Approximately 30% of these raw patients received a concurrent prescription for an antidepressant medication.
C. Neurological adverse events
CB1 receptor density is particularly high in the cerebellum, cortex, hippocampus, hypothalamus, and basal ganglia – areas of the brain that affect memory, motor function, and reward behaviors. They are also present on the peripheral nerves where they play a neuroprotective role.
Neurological symptoms, including sensory changes, motor impairments, and cognitive difficulties appeared commonly in the clinical trials, but were not well characterized or evaluated in detail.
Sanofi-Aventis was asked to provide additional data from ongoing and/or future trials in which appropriate attention was given to capturing and following-up on treatment-emergent neurological symptoms.
Neurological symptoms, while vague, occurred with greater frequency in Rimonabant 20mg treated patients than in placebo patients: 27.4% and 24.4% respectively. Among subjects treated with Rimonabant 20mg, the most commonly reported neurological symptoms were: headache ( 10% ), dizziness ( 8.6% ), and paresthesia /hypoaesthesia / dysaesthesia ( 3.3% ); while among subjects treated with placebo, the most commonly reported neurological symptoms were: headache ( 12.7% ), dizziness ( 5.6% ), paresthesia / hypoaesthesia / dysaesthesia ( 2.1% ).
Dizziness and vertigo occurred with greater frequency in the Rimonabant 20mg group than in the placebo group – 9.6% and 6.1%, respectively. Motor impairment occurred with greater frequency in the Rimonabant 20mg group than in the placebo group – 1.7% and 0.12%, respectively – and was driven predominantly by “tremor” and “balance disorder”.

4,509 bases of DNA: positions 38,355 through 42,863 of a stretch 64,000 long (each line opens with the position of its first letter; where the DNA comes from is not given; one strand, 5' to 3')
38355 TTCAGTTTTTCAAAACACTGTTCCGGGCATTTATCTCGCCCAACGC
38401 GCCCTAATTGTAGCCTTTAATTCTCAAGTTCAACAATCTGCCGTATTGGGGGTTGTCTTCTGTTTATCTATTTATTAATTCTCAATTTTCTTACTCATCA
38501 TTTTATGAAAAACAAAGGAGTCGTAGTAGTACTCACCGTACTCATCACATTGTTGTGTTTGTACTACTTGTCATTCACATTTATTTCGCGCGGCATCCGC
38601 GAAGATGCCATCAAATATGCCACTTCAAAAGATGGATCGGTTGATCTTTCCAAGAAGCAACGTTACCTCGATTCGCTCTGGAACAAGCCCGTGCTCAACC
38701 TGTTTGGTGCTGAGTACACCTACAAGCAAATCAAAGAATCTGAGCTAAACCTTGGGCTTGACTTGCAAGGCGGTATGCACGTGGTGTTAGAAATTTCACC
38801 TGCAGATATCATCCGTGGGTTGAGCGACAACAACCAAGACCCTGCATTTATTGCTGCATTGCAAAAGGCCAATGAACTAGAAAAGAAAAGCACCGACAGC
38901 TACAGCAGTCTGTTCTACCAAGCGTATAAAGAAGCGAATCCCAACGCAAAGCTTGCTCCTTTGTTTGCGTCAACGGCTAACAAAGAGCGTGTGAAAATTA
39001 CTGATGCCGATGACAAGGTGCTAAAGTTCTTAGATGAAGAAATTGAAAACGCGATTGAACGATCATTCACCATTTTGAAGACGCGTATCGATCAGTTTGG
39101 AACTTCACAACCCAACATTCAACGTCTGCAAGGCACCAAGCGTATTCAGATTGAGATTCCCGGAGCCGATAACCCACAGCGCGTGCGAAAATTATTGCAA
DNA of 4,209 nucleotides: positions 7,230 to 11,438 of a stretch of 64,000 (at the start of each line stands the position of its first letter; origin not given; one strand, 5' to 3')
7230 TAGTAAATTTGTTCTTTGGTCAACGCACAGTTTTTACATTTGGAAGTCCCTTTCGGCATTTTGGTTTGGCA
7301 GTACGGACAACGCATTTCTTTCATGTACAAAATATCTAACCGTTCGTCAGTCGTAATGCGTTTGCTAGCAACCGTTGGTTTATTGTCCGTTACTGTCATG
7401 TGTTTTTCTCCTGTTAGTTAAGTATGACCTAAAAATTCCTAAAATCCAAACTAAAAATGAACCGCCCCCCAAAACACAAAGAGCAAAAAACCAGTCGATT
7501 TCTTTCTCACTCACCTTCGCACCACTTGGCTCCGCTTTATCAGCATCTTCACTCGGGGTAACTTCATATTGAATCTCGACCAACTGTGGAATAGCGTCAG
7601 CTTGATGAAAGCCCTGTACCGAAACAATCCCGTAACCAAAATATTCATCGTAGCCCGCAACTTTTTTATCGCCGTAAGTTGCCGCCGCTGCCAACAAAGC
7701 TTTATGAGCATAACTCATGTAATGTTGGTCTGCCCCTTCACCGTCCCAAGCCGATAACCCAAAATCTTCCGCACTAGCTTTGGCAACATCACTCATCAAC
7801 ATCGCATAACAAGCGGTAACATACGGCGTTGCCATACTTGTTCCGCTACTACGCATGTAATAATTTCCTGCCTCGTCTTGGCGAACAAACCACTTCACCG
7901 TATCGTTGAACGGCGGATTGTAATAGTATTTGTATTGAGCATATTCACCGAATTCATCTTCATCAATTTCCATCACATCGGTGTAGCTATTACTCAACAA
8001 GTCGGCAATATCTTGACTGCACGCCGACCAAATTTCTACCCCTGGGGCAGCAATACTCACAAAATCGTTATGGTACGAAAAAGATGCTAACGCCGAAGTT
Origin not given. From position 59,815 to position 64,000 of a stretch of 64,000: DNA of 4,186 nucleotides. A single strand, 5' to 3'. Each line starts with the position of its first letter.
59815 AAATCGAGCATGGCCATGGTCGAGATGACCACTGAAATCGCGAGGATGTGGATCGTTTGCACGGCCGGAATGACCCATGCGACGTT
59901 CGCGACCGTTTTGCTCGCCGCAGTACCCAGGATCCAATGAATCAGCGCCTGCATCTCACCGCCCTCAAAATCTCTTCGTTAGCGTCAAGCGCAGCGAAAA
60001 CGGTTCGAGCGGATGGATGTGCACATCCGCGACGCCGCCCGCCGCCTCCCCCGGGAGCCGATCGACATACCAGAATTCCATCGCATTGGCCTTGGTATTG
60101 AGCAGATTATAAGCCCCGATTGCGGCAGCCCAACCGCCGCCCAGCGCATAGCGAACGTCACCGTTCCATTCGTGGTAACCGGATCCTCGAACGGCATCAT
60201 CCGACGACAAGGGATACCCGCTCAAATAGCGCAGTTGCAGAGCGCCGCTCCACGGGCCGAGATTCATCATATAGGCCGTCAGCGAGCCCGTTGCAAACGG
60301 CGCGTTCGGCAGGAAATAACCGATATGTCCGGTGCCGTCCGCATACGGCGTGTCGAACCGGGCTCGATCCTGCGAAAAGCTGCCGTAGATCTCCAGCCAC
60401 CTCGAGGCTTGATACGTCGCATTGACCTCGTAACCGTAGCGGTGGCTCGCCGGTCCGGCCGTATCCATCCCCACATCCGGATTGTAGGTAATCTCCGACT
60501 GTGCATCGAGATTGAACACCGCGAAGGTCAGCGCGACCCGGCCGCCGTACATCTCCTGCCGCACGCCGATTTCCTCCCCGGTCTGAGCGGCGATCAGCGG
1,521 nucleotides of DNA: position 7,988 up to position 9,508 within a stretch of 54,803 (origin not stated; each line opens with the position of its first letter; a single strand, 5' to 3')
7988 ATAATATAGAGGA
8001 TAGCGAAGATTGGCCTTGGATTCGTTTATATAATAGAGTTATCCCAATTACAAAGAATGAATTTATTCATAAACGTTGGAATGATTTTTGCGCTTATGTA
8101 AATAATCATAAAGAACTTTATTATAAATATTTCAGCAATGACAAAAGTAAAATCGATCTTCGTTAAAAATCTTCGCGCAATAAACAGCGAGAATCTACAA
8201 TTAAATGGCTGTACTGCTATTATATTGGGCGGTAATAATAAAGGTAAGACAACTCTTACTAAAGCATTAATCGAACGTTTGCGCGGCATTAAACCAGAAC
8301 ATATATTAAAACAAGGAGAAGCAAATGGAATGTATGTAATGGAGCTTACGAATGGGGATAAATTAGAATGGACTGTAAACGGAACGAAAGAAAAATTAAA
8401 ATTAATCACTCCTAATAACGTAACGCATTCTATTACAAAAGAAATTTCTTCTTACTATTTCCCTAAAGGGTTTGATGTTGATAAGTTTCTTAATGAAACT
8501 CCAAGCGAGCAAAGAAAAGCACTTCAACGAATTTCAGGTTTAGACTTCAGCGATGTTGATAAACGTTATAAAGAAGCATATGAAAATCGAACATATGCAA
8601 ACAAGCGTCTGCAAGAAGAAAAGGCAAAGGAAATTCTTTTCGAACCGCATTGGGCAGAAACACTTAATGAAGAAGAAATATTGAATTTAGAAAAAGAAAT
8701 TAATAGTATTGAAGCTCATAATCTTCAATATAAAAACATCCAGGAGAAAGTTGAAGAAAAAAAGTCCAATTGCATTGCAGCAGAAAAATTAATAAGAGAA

Cognitive disorders occurred with greater frequency in the Rimonabant 20mg group than in the placebo group – 3.5% and 2.0%, respectively – and were driven predominantly by “mental impairment”, “somnolence”, and “disturbance in thinking / perception”.
These neurological adverse events may well have contributed to the disproportionate number of subjects who sustained injuries ( contusions, concussions, falls, road traffic accidents, whiplash, and injuries ) during the RIO trials in the Rimonabant 20mg group ( 6.9% ) vs. the placebo group ( 3.8% ).
Paresthesia, dysaesthesia, and hypoaesthesia occurred with slightly greater frequency in the Rimonabant 20mg group than in the placebo group – 3.3% and 2.1%, respectively.
However, when the studies in diabetic patients were analyzed separately, the occurrence of these symptoms was much greater in the Rimonabant 20mg group versus placebo.
In RIO-Diabetes and in SERENADE ( conducted in treatment-naïve Type 2 diabetics ) – approximately 5% of Rimonabant 20mg treated subjects versus 1.2% of placebo treated patients experienced paresthesia, dysaesthesia, or hypoaesthesia.